Archive for June, 2008

Introducing my new site

Posted in photography on June 3, 2008 by lenscapremoved


It looks great and I’m proud of it. I’ve worked hard on it over the past three weeks.

Well, I’m a little disappointed it’s not as complete as I wanted it to be. I’ve fought with getting my portfolio on here in a fancy flash file for the past four hours or so, and it’s not going to happen before I leave. Hopefully I’ll get something up tomorrow though.

I haven’t had time to run any tests on it, but I do know THIS SITE DOES NOT WORK WELL WITH EXPLORER. Several things probably play into that, but the biggest one is that Internet Explorer blows. So if you’re using it, click here and see what you’re missing. If you’re still using Netscape, don’t even talk to me.

So, yeah, a few problems. But, the most important thing is the blog function works in Explorer. The site looks best in Safari and Firefox because all of the right fonts will work in those browsers. I know, I’m working on all of this. By the end of summer if will be fully functional. I can’t figure out how to make my homepage photo load up in Explorer though.

So please, click here, to go straight to the blog. I leave for Europe in one day, and plan to blog the heck out of this new site. Some keep coming for photos. I’ll be leaving them all over the place.

Thanks for liking Lenscapremoved, but


is the putting the cap on this old blog.


You’ll never know if you don’t look

Posted in photography on June 2, 2008 by lenscapremoved

I told our assigning editor I had to drop off my paper on campus. He asked me to shoot a few morning stand alones for the Web, so I thought this would be a good challenge. Finding new photos on my own turf. I sucked. The above photo is the most shot photo on campus besides ones of just Memorial Hall’s spire.

Campus is full of pockets of light and layering opportunities. I tried to use those to my advantage, but still think all of this stuff is mediocre. The photo I thought was the nicest was the lady sleeping in the sun, but despite my pleas, she didn’t want to be in the paper.

So I’ve wandered for an hour, when I’m on my way to my car to drive over to the basketball courts and a grounds crew member points up. He says, “I got three baby chicken hawks up there that you should see.” I looked up and could see what did not look like babies moving around. Thankfully, I still had the 300 in my car. I got the photo below from going up to the third floor of the Main Building and shooting through the Law Office’s window. I thank them for allowing me to shoot, because I think I interrupted a meeting.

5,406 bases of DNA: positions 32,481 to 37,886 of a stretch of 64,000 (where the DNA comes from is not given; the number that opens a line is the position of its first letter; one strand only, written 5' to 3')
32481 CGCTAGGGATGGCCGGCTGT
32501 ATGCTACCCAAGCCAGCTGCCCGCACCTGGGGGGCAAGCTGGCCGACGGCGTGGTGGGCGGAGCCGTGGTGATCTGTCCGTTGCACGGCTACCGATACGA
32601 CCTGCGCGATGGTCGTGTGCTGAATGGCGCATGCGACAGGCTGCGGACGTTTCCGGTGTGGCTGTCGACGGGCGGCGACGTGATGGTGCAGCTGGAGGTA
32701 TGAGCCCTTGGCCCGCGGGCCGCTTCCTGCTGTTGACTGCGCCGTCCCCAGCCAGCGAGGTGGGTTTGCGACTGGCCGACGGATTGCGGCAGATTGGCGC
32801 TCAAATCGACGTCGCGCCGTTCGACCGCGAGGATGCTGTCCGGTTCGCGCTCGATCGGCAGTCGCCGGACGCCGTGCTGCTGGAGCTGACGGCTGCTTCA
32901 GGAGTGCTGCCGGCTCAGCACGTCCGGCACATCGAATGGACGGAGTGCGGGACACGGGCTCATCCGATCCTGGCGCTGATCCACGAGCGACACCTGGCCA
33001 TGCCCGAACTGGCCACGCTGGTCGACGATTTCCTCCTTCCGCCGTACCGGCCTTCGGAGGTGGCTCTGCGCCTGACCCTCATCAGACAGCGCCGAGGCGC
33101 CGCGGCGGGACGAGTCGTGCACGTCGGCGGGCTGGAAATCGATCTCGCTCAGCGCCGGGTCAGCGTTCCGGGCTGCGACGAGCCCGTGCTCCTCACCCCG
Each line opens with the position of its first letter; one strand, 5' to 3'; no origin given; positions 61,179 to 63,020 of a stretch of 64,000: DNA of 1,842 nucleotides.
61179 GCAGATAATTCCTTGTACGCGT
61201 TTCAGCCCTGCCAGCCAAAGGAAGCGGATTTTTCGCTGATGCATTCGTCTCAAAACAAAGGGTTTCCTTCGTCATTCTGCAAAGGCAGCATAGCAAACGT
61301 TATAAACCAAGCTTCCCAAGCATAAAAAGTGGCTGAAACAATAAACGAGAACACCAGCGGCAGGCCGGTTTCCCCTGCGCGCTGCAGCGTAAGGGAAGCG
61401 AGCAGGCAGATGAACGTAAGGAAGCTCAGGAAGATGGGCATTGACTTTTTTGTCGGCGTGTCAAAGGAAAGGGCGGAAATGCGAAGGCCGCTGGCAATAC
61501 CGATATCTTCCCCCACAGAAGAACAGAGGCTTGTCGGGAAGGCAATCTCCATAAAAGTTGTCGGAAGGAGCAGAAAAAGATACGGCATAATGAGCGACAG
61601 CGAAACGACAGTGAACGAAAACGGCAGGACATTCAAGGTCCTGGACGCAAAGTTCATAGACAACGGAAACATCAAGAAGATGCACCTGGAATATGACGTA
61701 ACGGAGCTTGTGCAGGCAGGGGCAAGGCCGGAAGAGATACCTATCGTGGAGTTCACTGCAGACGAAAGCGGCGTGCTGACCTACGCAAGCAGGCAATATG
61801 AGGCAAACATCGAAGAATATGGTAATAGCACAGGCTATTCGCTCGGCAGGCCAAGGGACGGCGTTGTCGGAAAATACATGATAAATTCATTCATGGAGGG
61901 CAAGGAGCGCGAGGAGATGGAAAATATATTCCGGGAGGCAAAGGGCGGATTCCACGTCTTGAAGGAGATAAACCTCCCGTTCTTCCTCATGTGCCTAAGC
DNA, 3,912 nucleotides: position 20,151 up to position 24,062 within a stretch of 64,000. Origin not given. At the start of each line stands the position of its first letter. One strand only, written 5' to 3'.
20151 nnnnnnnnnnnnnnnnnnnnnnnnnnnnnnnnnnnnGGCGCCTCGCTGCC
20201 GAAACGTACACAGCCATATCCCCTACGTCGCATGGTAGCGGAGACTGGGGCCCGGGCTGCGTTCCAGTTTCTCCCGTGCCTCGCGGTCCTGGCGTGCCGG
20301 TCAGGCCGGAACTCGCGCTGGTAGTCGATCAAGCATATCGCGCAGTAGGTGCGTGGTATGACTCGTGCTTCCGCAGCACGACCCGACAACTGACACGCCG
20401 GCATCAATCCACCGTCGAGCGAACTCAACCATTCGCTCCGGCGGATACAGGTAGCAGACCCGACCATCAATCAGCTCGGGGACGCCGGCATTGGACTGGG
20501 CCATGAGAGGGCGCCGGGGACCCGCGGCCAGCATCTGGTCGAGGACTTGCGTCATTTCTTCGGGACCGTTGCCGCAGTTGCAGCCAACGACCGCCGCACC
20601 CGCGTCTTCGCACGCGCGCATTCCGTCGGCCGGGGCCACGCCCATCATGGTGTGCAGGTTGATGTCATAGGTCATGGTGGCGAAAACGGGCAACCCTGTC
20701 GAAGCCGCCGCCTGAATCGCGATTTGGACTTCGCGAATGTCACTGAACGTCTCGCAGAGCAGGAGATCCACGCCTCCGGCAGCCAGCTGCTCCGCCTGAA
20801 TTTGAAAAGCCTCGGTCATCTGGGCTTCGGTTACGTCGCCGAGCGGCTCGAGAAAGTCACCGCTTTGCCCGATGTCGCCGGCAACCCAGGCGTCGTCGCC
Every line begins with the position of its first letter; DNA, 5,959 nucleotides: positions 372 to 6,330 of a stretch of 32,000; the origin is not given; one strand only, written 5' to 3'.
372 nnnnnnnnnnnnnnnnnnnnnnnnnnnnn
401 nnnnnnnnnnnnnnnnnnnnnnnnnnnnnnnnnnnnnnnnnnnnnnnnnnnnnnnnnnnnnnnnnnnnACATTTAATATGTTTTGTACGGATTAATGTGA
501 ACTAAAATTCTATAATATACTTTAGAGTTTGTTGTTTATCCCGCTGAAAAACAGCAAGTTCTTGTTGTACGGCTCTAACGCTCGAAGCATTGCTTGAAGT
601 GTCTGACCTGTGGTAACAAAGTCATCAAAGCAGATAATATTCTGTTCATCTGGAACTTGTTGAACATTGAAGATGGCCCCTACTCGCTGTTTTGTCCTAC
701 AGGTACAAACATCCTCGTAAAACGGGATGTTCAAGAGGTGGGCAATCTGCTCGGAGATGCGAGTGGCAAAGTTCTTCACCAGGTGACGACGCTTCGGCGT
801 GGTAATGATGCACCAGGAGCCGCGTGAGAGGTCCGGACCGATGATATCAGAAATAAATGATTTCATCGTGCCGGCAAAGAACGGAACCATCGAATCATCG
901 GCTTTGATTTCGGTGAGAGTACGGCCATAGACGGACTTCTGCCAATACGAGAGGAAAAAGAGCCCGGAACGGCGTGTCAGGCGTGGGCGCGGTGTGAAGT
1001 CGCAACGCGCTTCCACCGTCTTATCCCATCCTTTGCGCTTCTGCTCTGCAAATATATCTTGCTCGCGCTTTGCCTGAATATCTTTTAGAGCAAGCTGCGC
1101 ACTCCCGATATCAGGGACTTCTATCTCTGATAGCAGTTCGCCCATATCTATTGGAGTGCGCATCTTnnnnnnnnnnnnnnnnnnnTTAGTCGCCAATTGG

I thought this was just proof that you should listen to those random people who tell you, “Take a picture of this,” and even better, that we all need to keep in mind that you wont know what you can find if you don’t look.

Between the lines:
I’m buying a Mac today. ;)

300 – No, not “Tonight we dine in hell”

Posted in photography on June 1, 2008 by lenscapremoved

I need a 300. No, not 300 Spartans to tear through every morsel who challenges me, because I really didn’t like that movie that much (I bet after you took it out of slow motion the whole thing is only about 15 minutes long). The 300 I am talking about is just as paramount though.

I wanted to use a 300 f 2.8 at this game because I had seen the photos in the paper. Since you basically are confined to a 70-200, unless you’re shooting Bill Frakes tight which is awesome, you’re going to get a nasty background. This is because you can’t hardly get enough zoom to really take advantage of that shallow depth of field. Is this not making sense? Let me show you:

That’s at 200 f2.8. You’re starting to lose the background, but not hardly there. What happens is when you have a longer focal length is your depth of field is more noticeable. I’m not sure who is reading this thing anymore, so if anyone wants me to explain just ask. I think most everyone should know what I’m talking about. But take this image shot with a 300 for example:

Now you see how the background just kind of drops off? That’s because of the 300 f2.8 (the 2.8 is pretty crucial). That’s why I wanted to use one, because you have a nasty background at these games.

But something that I did that helped out even more was shooting from the crows nest. This cleans up your background another 100 percent. Look at the photo above. I actually think the background contributes, because it guides your eye between the ball and the player. You can see his face because I shot it tight with the 300, but this picture could have happened with a 70-200.

If you’re at newspaper that has pool gear, and there just happens to be a 300 f2.8 sitting in the closet, use it for something, even if it’s just a t-ball game. It’ll be fun.